How nutmeg could lead to a longer lifespan

Scientists in the field of healthy aging are increasingly looking to nature for potential longevity solutions. One answer may lie in phytochemicals, plant-based antioxidant compounds found in whole grains, fruits, vegetables, nuts, herbs and spices.

One of these phytochemical-containing plants in particular, nutmeg, has been the focus of recent research. Previous studies have found nutmeg to significantly reduce E. coli bacteria, fight aging and alleviate serious diseases such as cancer, heart disease and liver disease. The spice also is good for relieving joint pain, gout and toothache.

So far, the specific active ingredient in nutmeg responsible for these health benefits has not been identified. However, researchers in Korea may have pinpointed one phytochemical with a direct link to nutmeg’s anti-aging properties…

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The properties of Nectandrin B

Nectandrin B (NecB) is a bioactive lignan compound isolated from nutmeg. Scientists have long known that bioactive compounds have actions in the body that promote good health. So they decided to test NecB on fruit flies to gauge its effect on their lifespan.

Scientists often use the fruit fly as a model organism in studies, particularly those involving longevity, because it shares cellular and developmental mechanisms with humans and other animals.

The fruit flies were fed five types of diet:

  • The control group was fed a standard cornmeal diet.
  • Two groups were fed a cornmeal diet to which two different doses of the immunosuppressant rapamycin had been added.
  • And the remaining two groups were fed cornmeal to which two different doses of NecB had been added.

Differences in survival rates were observed from day 30 of the experiment in which the files were reared — and the results were shocking…

Both of the groups fed the NecB diets showed longer lifespans than the groups fed other diets. However, the group fed the largest dose of NecB saw its lifespan extended 42.6 percent over the control group.

The fruit flies fed the NecB diet also experienced improvements in age-related symptoms including body weight gain, locomotive deterioration, eye degeneration and neurodegeneration.

“The extent of life extension achieved through this experimental study is the most effective achieved to date among other agents,” the researchers write in the published study.

The researchers say that the dramatic reduction of intracellular reactive oxygen species (ROS) levels by NecB captured their attention. “Considering that intracellular ROS plays a critical role in the aging process, we hypothesized that NecB might possess anti-aging efficacy,” they write in the study report.

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Using nutmeg in cuisine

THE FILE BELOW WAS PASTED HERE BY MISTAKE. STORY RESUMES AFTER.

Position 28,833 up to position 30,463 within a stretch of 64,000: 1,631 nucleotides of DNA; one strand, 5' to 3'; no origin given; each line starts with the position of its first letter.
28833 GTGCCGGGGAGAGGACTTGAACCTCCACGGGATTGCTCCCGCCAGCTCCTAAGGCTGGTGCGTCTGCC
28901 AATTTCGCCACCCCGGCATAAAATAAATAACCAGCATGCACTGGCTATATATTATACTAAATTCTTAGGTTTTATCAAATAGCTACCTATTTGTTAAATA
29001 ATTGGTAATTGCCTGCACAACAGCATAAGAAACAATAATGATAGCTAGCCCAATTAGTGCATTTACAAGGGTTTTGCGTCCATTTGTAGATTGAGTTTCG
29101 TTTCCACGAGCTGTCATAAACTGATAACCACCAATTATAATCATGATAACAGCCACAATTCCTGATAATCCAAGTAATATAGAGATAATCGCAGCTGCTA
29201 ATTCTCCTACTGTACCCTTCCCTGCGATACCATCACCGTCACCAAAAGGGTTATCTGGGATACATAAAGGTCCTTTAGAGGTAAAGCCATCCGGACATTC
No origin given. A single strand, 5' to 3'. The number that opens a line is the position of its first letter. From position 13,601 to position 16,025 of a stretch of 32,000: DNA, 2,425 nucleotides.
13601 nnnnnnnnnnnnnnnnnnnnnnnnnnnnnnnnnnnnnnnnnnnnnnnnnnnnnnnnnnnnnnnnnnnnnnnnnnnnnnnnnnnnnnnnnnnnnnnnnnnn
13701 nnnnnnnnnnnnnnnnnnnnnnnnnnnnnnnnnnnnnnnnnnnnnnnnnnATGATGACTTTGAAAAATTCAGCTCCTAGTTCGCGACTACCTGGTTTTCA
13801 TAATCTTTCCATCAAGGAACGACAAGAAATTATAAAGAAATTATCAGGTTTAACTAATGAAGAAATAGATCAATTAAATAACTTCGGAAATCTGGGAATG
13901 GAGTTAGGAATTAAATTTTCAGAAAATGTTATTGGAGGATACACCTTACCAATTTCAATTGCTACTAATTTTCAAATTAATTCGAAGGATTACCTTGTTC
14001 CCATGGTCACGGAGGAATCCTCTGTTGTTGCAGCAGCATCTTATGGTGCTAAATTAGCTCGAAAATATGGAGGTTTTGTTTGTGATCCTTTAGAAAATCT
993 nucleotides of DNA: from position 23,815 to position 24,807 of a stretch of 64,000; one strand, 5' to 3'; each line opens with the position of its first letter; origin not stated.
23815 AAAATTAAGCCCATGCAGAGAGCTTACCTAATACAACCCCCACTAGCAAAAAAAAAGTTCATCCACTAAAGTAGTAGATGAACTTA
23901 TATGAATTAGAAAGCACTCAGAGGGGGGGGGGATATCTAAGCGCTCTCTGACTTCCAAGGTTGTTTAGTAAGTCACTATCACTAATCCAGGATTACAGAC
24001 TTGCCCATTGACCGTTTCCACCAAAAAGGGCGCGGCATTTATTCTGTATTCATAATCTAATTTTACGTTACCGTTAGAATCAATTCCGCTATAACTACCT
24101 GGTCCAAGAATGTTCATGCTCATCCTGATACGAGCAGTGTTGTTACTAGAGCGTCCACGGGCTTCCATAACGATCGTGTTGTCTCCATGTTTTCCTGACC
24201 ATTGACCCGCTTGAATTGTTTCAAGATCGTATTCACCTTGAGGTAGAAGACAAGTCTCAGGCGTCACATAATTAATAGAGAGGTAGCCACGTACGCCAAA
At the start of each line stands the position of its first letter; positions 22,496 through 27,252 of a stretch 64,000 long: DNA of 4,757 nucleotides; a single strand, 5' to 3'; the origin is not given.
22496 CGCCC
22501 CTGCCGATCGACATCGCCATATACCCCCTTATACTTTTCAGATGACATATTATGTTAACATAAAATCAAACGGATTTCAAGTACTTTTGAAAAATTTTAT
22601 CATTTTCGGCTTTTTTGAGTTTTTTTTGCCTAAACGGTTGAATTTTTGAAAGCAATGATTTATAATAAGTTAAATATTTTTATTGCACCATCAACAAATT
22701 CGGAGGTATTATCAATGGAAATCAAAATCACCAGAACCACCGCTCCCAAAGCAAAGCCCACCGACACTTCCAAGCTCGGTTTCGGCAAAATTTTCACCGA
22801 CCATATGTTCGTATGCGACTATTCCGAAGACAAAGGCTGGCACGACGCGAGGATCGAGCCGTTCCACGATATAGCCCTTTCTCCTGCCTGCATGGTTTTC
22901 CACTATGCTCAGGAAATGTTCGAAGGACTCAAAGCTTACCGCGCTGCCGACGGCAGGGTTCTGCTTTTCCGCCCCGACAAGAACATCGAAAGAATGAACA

The results suggest that NecB may hold promise as a potential therapy for promoting longevity and addressing age-related degeneration.

“We strongly believe that NecB urgently needs further attention and research, as we believe it has made a potential contribution to our understanding of the aging process as well as its application as a potential therapeutic agent for longevity and age-related [degeneration],” the researchers write.

It will be years before researchers determine whether these results will translate to humans. Until then, it’s worth noting that nutmeg is a popularly used spice in the Italian Blue Zone of Sardinia, where people tend to be extremely long-lived.

If you don’t currently use nutmeg in your food and drink, now would be a good time to start. A sprinkle of fresh nutmeg tends to go well with starchy and creamy foods such as mashed potatoes, sweet potatoes, yams, pumpkin or squash. Plus, it can be used to top off green vegetables that have been cooked in butter.

On the sweeter side of the spectrum, nutmeg is often used in gingerbread, coffee cake, fruit cake, rice puddings, custards and custard tarts and bread puddings. It can be grated fresh over cheesecake or added to hot beverages like coffee or cider. A sprinkle of fresh nutmeg is also a traditional addition to eggnog.

This isn’t license for you to start eating nutmeg by the spoonful, however. Even as little as two teaspoons of nutmeg can be toxic because the spice contains myristicin, an oil that can cause hallucinations, drowsiness, dizziness, confusion and seizures. Keep your consumption to the small amounts called for in recipes and you should be fine.

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Nectandrin b for longevity: Nectandrin b (in nutmeg) significantly increases lifespan of fruit flies — EurekAlert!

Nectandrin B significantly increases the lifespan of Drosophila – Nectandrin B for longevity — Aging

Major Phytochemicals: Recent Advances in Health Benefits and Extraction Method — Molecules

Nutmeg — BBC Good Food

Carolyn Gretton

By Carolyn Gretton

Carolyn Gretton is a freelance writer based in New Haven, CT who specializes in all aspects of health and wellness and is passionate about discovering the latest health breakthroughs and sharing them with others. She has worked with a wide range of companies in the alternative health space and has written for online and print publications like Dow Jones Newswires and the Philadelphia Inquirer.